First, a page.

I found the above website for a consulting firm which used the Labyrinth as a tool for developing leadership and team building. It does not appear to be currently active, but it had been located in King of Prussia, PA, just down the road from me. I was looking for Labyrinth images. It is interesting to think of the Labyrinth as a place where “Innovation is everything” (Robert Noyce).
My last walk on the labyrinth was in the rain. The rain forced me to look down and put one foot in front of the other and I once more was especially reminded of the grace and symmetry of the path, particularly in the center upper quadrant. The stones gleamed and there were puddles. As I walked I recalled the dream I had had that morning. In the dream, I joined a theatre collective which was vibrant, yet had many rules, told to us by a small man with very long hair. I was involved but questioned my involvement. There was a lot demanded of me, but the rewards were great. I slept in the dream amidst the members of the theatre company, but woke up alone, everyone was gone. I went outside where there had been an incredible amount of activity, and everything was gone, there was a cavernous scorched hole in its stead. Blackened roots of trees remained, but none of the many people or the sets or the lights or the costumes. Two young people, a man and a woman who looked like college students came in bicycles, I hid under a structure instinctively, which reminded me of a child’s slide (and must have appeared magically, as the landscape was entirely devoid of structures). The two surveyed the damage dispassionately. I saw that the man had a swastika on his t-shirt. I woke up. As I walked recalling and shivering at the terror the dream inspired, I thought of my walks as meditations of impermanence. But they are no shield for all the dangers in the world.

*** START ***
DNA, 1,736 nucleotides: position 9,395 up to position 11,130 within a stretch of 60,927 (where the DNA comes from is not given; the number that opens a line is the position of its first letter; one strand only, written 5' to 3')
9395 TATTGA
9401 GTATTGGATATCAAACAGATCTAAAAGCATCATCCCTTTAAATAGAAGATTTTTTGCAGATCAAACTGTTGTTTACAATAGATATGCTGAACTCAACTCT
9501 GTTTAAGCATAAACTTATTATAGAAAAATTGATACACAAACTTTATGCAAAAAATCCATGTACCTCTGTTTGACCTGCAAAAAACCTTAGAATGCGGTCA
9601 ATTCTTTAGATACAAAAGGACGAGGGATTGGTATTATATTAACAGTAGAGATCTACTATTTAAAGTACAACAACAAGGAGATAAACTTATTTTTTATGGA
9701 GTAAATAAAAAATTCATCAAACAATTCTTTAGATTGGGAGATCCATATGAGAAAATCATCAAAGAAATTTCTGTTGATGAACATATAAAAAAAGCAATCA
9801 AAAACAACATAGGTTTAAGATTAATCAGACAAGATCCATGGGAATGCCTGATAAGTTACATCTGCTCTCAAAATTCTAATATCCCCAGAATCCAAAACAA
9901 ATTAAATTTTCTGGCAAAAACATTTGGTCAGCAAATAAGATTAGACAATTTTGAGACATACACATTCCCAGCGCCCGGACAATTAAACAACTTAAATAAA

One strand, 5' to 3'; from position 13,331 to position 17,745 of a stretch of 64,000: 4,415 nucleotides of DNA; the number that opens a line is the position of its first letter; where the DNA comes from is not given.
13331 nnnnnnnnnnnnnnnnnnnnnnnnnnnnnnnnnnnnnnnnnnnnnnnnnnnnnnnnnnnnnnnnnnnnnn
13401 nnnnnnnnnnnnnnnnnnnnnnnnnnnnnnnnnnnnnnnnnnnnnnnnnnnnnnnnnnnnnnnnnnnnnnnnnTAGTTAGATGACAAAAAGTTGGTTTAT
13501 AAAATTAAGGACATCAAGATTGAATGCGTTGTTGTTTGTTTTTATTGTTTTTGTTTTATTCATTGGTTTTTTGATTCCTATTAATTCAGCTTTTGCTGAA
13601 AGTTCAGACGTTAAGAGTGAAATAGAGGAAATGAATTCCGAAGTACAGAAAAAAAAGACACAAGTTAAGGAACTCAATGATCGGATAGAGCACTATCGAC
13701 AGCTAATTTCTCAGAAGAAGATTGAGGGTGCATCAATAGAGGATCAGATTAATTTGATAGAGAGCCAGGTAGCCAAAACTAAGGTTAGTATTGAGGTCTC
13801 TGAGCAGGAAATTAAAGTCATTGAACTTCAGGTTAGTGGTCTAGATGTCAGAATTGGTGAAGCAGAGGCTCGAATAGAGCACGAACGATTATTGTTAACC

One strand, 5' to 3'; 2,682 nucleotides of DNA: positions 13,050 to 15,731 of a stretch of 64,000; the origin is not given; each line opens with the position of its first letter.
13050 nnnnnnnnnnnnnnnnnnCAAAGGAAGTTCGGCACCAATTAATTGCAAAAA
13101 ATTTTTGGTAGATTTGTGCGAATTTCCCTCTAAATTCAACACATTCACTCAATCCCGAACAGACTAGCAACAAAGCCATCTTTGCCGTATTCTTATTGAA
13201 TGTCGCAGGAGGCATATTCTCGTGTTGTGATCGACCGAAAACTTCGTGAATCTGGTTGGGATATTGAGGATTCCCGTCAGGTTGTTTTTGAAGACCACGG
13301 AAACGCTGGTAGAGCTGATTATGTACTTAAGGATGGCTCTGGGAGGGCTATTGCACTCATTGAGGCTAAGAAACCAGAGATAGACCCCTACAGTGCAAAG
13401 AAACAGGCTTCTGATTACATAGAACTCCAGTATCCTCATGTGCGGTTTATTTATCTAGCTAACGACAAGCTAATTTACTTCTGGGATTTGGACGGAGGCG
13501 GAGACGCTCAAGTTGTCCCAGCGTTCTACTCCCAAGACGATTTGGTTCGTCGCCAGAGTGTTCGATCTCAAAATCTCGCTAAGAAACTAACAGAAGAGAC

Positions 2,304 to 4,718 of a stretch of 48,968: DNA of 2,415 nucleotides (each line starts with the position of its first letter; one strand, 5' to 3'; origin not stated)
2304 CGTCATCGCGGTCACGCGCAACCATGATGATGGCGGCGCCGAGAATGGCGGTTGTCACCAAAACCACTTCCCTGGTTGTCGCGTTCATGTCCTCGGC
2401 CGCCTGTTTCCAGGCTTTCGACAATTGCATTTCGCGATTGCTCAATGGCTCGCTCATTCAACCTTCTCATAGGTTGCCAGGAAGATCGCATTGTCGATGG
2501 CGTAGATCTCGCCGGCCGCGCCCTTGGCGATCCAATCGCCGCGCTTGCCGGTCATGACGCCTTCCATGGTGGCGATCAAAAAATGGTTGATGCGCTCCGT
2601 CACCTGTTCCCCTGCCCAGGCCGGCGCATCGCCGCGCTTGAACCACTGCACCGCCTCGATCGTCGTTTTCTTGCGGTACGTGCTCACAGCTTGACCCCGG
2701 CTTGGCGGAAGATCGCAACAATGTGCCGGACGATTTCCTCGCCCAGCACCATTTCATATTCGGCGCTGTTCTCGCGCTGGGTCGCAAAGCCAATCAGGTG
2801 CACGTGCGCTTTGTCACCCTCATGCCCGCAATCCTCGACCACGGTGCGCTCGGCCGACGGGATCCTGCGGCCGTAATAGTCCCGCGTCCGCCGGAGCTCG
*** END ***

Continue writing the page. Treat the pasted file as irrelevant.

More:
I learned that the ‘shade tree’ which no longer provides shade is an osage.